The Washington Post sets a new milestone by reading my mind when it asks the question. The position of Special Envoy for Human Rights in North Korea was created in the North Korean Human Rights Act of 2004, which President Bush signed in November of that year. After a long delay in filling the post, President Bush finally nominated Lefkowitz. Despite a few promising words and some forthright challenges to South Korean appeasement and apathy, the White House has never allowed this issue to intrude into our public or diplomatic conversations with or about North Korea, as the law mandates.
Why? The word on the street is that Lefkowitz came to the job with little background on the relevant issues and without an assignment to perform that job full time. He was then assigned a staff of State Department loyalists assigned the job of watching him and making sure he didn’t say anything that might interfere with Agreed Framework II, which was to be our latest illusory bargain to disarm North Korea until they were caught cheating on that, too. I question that theory, at least to a degree. Lefkowitz has actually said many of the right things about refugees, about Kaesong, and about the actions of China and South Korea, although one could argue with more success that he hasn’t said them nearly often enough. The problem is with what the Administration does. And because of the perception that the two have little to do with each other, journalists have stopped caring what he does say.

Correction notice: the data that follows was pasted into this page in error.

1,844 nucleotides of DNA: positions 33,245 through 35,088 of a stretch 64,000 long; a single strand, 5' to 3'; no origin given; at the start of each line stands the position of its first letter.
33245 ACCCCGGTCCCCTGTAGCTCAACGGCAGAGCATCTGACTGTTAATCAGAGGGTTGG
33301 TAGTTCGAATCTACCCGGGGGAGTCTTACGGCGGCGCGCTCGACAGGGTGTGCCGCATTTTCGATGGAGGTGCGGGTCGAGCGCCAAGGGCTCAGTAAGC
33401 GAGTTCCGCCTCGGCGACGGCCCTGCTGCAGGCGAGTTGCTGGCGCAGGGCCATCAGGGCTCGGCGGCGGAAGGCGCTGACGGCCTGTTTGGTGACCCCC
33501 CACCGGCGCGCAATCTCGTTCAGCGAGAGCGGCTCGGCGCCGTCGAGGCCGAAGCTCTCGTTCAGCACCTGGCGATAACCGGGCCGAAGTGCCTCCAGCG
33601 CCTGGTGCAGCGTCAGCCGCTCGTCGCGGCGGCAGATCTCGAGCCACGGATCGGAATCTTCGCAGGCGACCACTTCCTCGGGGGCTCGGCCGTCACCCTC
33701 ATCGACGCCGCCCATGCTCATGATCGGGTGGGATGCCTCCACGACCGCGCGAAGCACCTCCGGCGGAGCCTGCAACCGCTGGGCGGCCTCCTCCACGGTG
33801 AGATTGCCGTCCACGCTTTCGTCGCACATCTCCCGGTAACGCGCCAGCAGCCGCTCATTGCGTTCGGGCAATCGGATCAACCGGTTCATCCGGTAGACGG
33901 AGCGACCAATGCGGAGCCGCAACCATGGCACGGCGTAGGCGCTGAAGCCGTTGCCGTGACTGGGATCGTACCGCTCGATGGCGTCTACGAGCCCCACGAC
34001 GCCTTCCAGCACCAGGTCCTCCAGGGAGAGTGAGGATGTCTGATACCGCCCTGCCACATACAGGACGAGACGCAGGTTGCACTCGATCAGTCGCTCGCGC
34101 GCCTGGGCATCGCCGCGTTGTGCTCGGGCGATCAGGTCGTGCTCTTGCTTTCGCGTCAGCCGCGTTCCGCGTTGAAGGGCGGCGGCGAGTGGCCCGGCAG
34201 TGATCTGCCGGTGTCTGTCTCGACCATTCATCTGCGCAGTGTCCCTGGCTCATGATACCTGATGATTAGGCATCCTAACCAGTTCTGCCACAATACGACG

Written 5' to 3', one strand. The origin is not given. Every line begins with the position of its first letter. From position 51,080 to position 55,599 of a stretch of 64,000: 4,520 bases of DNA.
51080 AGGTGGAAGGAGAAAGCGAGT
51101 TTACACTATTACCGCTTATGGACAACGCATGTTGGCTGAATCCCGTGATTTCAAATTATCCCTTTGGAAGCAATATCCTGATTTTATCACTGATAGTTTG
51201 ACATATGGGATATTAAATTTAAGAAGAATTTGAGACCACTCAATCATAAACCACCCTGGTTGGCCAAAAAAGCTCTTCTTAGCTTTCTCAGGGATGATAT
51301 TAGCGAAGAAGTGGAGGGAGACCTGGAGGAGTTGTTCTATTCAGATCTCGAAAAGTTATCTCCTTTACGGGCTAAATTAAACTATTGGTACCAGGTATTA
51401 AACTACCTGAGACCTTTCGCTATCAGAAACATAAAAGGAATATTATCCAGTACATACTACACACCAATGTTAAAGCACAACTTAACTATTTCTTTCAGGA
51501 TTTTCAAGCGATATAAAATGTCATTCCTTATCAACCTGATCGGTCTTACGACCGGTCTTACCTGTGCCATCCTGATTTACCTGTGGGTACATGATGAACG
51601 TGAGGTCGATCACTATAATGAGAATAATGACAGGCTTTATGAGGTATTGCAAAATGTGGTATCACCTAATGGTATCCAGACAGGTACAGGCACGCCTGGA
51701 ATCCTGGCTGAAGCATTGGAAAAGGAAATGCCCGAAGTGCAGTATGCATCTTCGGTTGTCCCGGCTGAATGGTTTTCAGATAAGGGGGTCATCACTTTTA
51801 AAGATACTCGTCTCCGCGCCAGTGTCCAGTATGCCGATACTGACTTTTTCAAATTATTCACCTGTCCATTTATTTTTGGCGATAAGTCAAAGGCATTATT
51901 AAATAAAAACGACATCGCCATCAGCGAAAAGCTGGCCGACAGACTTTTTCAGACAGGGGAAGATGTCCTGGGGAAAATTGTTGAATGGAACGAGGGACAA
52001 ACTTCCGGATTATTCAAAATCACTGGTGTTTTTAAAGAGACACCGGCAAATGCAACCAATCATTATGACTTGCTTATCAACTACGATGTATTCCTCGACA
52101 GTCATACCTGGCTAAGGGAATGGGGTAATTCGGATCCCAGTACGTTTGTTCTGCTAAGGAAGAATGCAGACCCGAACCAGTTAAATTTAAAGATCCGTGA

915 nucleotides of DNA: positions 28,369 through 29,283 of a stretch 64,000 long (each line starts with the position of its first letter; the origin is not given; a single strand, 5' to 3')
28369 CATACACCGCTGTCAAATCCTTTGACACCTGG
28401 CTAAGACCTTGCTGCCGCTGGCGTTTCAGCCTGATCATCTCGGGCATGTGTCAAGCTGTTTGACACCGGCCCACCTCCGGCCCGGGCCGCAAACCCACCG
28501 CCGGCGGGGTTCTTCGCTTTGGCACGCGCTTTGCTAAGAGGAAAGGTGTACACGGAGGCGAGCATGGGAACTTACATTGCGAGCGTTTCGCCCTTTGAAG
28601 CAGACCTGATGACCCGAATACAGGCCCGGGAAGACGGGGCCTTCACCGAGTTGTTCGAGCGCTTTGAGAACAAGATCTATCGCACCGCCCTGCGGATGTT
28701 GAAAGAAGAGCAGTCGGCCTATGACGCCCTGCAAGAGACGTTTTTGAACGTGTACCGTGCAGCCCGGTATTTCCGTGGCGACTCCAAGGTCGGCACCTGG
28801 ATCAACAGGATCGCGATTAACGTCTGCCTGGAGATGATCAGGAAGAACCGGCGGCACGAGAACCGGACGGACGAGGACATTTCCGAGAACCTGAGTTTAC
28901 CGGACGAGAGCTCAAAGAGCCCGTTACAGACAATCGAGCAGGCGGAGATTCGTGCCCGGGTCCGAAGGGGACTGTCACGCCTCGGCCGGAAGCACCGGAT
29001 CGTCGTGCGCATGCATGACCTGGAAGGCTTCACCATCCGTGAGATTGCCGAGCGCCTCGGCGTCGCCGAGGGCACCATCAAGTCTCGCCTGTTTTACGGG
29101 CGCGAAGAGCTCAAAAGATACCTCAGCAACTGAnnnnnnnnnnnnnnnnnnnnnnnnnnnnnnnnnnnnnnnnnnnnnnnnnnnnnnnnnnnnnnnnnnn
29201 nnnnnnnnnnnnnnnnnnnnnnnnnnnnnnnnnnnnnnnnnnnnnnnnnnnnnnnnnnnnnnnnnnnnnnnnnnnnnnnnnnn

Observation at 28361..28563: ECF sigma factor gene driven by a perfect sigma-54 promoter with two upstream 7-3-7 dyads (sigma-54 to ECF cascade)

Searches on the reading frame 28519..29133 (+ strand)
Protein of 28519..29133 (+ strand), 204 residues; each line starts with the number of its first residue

The picture the WaPo article gives of Lefkowitz is of a man too preoccupied with other things to do this job. All in all, you can’t say much good about the Bush Administration’s record for defending the human rights of the North Korean people. You can only say they’ve done a lot less badly than the Dems have done. That doesn’t mean that the right Democrat couldn’t steal this issue from the Republicans.